“General inflation remains uncomfortably high, it has not dropped much from its highs and that is the great challenge that Banxico still faces. As long as (inflation) does not stabilize within the targets, it will be difficult for us to see rate cuts.” , said Ramsé Gutiérrez, co-director of Investments at Franklin Templeton Mexico, in an interview.
Core inflation has been pressured, according to Gutiérrez, by services that have risen due to higher wages and adjustments to the prices of their products.
For inflation to continue to fall, the central bank should continue raising the interest rate at least on one more occasion to leave it at 11.5%, according to analysts.
Banxico highlighted in its monetary policy statement this Thursday that the headline inflation figure will rise slightly in the second and third quarters of 2023.
“The fact that we see less variation in the forecasts may be a reflection that the uncertainty is beginning to dissipate in some way,” said Alejandro Saldaña, chief economist at Grupo Financiero Ve por Más (Bx+).
The economist highlighted that although long-term expectations remain, the bad news is that they are still outside the central bank’s target range of 3%. Banxico anticipates that it will reach this level until the fourth quarter of 2024 and early 2025.
Nearshoring, in addition to attracting investment, can have a counterproductive effect on inflation. “If Mexico has slightly higher growth than expected by nearshoring, it is more difficult to achieve inflation targets,” said Victor Ceja, chief economist at Valmex.
When will Banxico stop raising rates?
The Valmex specialist highlighted that there are signs that the interest rate is close to the limit and proof of this is the bankruptcies of banks in the United States.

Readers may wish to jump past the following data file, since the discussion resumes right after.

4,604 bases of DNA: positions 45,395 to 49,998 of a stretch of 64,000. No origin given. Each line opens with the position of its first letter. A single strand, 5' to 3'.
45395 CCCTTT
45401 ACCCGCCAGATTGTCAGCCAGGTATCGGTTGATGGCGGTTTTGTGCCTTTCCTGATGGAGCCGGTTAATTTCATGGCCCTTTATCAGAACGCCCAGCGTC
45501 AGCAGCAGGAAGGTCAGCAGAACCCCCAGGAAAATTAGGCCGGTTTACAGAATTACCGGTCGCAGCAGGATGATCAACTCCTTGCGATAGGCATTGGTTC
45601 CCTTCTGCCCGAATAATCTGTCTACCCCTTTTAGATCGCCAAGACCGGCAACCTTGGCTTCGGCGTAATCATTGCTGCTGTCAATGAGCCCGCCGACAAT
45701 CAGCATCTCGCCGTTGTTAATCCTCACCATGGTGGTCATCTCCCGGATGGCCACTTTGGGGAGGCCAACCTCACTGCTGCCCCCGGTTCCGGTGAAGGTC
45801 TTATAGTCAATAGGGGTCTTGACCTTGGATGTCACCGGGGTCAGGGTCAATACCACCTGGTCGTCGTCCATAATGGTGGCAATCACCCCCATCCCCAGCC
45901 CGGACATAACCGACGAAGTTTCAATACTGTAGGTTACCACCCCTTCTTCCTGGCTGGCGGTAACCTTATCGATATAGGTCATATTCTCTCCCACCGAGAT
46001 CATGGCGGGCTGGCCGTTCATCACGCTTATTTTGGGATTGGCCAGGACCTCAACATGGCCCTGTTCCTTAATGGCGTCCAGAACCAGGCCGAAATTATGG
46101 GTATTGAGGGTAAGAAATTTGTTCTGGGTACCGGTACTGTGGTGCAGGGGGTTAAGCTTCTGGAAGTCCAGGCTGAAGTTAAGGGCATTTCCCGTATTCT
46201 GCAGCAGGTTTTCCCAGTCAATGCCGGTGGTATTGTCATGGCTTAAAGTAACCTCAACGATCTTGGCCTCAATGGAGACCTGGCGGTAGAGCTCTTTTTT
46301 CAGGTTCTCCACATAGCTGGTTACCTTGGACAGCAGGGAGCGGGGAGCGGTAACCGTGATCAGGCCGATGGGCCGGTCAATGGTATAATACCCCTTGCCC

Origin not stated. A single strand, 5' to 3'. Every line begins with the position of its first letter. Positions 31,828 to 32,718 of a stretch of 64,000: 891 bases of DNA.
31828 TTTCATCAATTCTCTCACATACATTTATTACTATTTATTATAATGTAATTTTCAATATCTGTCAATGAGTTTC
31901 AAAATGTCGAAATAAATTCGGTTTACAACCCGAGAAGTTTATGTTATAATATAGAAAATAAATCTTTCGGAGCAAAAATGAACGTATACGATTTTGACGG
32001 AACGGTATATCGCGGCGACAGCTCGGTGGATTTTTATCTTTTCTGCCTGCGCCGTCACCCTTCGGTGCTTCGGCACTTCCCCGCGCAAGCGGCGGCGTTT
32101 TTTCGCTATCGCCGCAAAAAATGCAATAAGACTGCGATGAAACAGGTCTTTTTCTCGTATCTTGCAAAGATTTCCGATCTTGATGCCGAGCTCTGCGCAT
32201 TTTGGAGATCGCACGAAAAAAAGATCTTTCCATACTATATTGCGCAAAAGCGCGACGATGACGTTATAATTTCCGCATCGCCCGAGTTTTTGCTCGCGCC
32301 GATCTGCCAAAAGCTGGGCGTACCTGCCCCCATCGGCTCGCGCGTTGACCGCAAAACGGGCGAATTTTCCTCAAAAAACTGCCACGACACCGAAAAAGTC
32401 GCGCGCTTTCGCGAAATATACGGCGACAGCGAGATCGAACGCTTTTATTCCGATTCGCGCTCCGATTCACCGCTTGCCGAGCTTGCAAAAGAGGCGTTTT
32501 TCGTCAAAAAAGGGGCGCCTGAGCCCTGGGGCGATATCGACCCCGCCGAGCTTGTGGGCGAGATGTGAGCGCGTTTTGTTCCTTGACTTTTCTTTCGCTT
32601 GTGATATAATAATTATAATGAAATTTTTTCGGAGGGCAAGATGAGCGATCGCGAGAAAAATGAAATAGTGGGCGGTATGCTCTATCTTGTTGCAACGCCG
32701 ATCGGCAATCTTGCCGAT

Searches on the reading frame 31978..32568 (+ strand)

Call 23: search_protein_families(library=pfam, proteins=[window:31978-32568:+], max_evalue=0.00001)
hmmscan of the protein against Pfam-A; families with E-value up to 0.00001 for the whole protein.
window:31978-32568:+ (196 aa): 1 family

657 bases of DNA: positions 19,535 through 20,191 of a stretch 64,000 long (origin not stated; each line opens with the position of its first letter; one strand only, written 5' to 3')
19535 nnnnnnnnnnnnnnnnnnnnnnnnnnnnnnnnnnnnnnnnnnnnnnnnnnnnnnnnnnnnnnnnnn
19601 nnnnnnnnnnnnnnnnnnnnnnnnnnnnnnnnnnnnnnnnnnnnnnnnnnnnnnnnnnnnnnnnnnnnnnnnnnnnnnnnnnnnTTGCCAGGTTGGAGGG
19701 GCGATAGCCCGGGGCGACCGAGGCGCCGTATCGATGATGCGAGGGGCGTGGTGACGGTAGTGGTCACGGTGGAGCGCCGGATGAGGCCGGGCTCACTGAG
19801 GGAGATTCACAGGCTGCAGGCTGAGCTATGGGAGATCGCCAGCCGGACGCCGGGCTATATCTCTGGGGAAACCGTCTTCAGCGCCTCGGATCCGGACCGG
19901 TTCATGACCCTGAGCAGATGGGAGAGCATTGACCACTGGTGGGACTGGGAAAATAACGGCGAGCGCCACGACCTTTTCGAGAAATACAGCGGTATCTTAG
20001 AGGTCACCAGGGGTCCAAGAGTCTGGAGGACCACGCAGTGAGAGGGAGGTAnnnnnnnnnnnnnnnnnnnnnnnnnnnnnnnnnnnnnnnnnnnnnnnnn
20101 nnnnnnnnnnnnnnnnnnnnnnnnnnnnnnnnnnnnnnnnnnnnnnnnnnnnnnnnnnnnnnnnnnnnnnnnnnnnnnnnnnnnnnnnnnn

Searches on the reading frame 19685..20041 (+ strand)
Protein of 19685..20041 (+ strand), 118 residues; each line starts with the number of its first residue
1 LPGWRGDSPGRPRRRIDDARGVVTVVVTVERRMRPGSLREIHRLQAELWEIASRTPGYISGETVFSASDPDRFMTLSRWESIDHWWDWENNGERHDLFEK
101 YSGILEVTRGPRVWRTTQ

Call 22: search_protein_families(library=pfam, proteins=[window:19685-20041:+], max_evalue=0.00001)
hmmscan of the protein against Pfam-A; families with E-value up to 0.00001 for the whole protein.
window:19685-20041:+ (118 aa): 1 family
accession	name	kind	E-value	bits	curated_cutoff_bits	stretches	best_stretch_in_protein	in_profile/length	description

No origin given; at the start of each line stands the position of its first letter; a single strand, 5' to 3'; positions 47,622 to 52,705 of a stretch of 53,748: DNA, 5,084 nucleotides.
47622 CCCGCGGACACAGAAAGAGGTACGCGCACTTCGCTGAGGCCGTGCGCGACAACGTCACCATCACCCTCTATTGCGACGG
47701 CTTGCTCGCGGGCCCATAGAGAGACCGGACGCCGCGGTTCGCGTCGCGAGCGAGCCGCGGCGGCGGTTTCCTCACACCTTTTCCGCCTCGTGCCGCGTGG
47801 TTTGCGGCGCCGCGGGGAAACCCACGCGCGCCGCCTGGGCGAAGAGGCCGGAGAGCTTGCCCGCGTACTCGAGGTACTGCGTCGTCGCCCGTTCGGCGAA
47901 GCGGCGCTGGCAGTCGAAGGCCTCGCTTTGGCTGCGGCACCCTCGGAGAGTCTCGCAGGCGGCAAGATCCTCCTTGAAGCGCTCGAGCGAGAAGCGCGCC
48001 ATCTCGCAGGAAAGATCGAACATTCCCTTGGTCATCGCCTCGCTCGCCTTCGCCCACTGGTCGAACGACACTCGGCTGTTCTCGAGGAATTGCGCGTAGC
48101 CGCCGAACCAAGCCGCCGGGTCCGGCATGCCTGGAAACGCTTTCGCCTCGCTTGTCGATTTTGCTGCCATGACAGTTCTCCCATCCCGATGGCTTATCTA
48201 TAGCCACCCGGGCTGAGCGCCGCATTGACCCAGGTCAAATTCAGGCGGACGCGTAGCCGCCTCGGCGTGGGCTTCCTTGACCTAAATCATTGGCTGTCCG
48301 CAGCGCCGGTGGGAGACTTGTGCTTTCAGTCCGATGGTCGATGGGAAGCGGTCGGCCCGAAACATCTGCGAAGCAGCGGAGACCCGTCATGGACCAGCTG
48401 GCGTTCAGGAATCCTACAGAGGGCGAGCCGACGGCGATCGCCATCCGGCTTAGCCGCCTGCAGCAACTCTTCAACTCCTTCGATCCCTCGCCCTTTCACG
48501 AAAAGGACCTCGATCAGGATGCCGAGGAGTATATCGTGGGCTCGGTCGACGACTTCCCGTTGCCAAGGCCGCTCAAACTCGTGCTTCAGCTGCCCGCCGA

“In the United States, although Jerome Powell (president of the Fed) commented that there would be an increase of more than 25 base points, the markets are discounting that this increase may no longer occur because there could be more damage to other banks,” said Ceja.
In the case of Mexico, which has a delayed effect of monetary policy for almost a year, the increase in rates could come later.
“In our opinion, the cycle should stop at 11.5%, beyond that level there could be an impact on economic growth not immediately but later, perhaps in 2024,” he added.
And the dissenting voices?
The analysts highlighted that the unanimity of the members of the Governing Board to raise the interest rate remains to be seen in the minutes, which will be published in two weeks.
Saldaña said that it will be interesting to read the discussion among the members of the Board and it will allow them to know the positions of Deputy Governor Omar Mejía.
“It will be very interesting to see the details of the discussion, also to gauge a little the inclinations of Sub-Governor Mejía. It will take us a little time to get to know his inclinations a little,” Saldaña added.